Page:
Money Affects Angioplasty Outcomes
Poorer patients had worse symptoms before, after surgery
TUESDAY, May 10, 2005 (HealthDay News) -- Money may help safeguard the heart: A new study finds those who struggle to afford health care are more likely to be in worse condition by the time they undergo angioplasty, and have poorer recoveries after the artery-opening surgery, compared to patients with no health insurance worries.
Reporting in the May 10 issue of Circulation, researchers at the University of Missuori, Kansas City, tracked the medical histories of 480 patients whose clogged arteries required either surgical clearance through angioplasty, or surgical re-routing through bypass surgery.
Overall, 35 percent of the patients reported some difficulty in affording medical care, including 31 percent of those undergoing heart bypass and 37 percent of those having angioplasty.
Prior to the procedure, the chest pain frequency scores for financially squeezed angioplasty patients was 14.7 points worse below those of better-off patients. The patients who had trouble affording their health care also had much higher pain scores in the six months following their angioplasty compared to those who had no trouble paying their hospital bills.
A similar pattern was also found in physical limitations and quality-of-life scores among angioplasty patients.
However, financial concerns did not seem to play a role in the pre- or post-surgery symptoms of patients undergoing bypass, the researchers notes.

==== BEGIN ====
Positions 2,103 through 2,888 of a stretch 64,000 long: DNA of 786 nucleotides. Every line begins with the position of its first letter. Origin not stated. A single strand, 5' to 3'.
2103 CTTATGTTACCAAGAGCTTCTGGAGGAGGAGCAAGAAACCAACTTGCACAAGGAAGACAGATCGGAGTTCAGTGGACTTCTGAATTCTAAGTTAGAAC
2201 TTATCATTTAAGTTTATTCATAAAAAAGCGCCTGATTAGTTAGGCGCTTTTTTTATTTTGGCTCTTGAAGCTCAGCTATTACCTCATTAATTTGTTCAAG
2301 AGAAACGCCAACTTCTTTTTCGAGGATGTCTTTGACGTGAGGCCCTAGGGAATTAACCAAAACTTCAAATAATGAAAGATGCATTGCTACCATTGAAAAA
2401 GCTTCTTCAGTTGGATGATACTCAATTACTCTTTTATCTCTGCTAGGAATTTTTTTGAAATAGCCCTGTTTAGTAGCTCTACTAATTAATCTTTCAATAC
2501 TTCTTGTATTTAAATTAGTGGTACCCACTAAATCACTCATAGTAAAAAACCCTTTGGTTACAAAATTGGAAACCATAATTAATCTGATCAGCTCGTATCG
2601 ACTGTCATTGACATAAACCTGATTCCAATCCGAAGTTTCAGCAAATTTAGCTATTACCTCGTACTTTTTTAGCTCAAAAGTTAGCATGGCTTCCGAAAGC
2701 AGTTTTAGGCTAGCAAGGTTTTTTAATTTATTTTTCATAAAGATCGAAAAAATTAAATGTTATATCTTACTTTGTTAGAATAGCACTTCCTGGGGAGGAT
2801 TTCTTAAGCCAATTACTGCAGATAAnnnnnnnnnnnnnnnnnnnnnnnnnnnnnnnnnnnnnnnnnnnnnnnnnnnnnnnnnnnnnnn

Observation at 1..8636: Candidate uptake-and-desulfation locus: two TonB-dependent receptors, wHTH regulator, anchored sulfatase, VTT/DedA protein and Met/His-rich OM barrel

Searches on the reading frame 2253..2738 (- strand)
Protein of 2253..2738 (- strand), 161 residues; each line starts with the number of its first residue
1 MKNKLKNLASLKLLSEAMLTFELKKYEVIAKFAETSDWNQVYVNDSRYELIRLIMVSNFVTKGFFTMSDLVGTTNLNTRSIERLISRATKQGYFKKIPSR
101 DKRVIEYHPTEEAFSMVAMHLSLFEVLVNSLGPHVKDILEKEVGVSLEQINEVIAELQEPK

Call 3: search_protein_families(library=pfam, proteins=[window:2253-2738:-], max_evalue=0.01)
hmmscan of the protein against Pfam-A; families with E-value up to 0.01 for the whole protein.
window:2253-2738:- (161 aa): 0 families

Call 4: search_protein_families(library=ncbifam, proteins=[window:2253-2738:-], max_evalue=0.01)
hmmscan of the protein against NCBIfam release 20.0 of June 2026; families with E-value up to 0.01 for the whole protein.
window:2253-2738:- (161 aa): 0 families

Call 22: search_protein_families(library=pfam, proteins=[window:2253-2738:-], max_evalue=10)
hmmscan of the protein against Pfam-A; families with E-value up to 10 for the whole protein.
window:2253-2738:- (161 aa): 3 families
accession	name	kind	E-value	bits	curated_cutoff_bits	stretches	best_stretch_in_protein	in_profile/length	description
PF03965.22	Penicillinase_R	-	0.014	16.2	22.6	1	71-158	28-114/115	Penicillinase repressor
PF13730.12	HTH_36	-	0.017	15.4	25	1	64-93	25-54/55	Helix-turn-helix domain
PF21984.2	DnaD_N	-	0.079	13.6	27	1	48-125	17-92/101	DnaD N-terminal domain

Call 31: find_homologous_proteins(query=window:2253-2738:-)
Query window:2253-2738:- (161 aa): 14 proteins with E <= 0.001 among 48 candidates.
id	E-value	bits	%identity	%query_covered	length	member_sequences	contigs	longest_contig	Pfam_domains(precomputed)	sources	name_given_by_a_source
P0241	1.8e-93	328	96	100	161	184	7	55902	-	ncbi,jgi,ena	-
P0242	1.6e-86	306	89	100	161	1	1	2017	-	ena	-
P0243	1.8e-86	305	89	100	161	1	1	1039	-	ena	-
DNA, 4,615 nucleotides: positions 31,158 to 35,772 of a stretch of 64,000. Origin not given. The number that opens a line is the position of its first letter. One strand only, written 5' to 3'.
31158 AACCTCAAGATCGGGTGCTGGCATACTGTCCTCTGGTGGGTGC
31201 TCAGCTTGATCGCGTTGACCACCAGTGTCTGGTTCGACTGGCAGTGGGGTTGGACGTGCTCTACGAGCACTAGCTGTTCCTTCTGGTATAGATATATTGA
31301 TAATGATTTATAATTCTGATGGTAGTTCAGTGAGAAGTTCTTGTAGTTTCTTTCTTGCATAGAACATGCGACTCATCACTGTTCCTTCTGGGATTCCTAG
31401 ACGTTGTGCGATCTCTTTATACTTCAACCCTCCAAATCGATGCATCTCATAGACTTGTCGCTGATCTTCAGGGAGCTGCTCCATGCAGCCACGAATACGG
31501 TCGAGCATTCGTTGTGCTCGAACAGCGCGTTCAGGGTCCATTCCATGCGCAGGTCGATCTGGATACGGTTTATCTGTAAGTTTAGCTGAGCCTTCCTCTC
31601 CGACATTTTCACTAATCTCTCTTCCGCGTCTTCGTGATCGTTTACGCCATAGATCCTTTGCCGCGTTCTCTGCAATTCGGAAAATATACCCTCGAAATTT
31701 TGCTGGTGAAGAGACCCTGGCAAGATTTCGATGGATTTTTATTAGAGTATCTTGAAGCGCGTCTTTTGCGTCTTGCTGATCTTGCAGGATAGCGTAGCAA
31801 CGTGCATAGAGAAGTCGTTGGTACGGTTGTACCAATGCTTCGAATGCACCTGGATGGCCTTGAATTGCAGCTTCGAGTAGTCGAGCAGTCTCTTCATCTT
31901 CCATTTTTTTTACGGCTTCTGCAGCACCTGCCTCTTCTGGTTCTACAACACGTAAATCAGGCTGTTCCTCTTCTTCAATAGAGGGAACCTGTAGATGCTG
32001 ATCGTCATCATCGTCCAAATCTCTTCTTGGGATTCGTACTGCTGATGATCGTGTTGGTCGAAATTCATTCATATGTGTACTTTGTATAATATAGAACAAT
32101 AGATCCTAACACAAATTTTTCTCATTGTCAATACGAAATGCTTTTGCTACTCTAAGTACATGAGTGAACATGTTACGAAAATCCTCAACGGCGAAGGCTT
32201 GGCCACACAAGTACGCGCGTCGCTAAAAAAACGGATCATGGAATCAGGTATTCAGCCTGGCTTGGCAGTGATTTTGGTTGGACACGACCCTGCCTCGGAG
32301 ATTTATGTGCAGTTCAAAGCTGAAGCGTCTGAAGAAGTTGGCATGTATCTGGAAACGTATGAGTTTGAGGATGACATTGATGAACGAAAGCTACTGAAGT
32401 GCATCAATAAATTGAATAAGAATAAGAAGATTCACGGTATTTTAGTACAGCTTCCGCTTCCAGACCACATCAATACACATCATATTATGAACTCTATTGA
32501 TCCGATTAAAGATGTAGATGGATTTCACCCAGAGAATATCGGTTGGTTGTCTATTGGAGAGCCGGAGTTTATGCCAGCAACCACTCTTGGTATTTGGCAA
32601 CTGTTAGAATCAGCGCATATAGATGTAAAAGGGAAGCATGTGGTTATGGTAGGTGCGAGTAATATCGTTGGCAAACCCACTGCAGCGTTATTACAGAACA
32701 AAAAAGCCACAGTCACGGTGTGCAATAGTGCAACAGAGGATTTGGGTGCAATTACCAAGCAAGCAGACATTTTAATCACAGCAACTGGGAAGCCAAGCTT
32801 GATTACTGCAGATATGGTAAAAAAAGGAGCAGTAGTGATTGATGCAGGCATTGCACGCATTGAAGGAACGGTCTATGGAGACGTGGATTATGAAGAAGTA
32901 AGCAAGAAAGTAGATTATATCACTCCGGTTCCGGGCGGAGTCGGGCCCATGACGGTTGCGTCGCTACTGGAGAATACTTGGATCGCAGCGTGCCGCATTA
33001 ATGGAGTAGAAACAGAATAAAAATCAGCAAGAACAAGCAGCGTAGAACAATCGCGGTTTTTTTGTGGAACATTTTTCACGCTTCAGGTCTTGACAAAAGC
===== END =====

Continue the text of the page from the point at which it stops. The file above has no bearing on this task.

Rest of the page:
It's unclear what causes these differences between the two procedures. Previous research has found that angioplasty patients need more medications to control their chest pain than bypass patients, the researchers pointed out.
"Those who had difficulty affording health care may also have had difficulty getting the medications needed to complement their angioplasty, or may have had less access to their cardiologists for recurrent symptoms after the procedure," study author Dr. John Spertus, director of cardiovascular education and outcomes research at Mid America Heart Institute, said in a prepared statement.
"Special attention to the financial status of patients requiring coronary revascularization is probably needed," he added. "Extra social services, safety net programs to ensure access to needed medications and adequate follow-up are all warranted responses to data such as this."
The U.S. National Heart, Lung, and Blood Institute has more about angioplasty.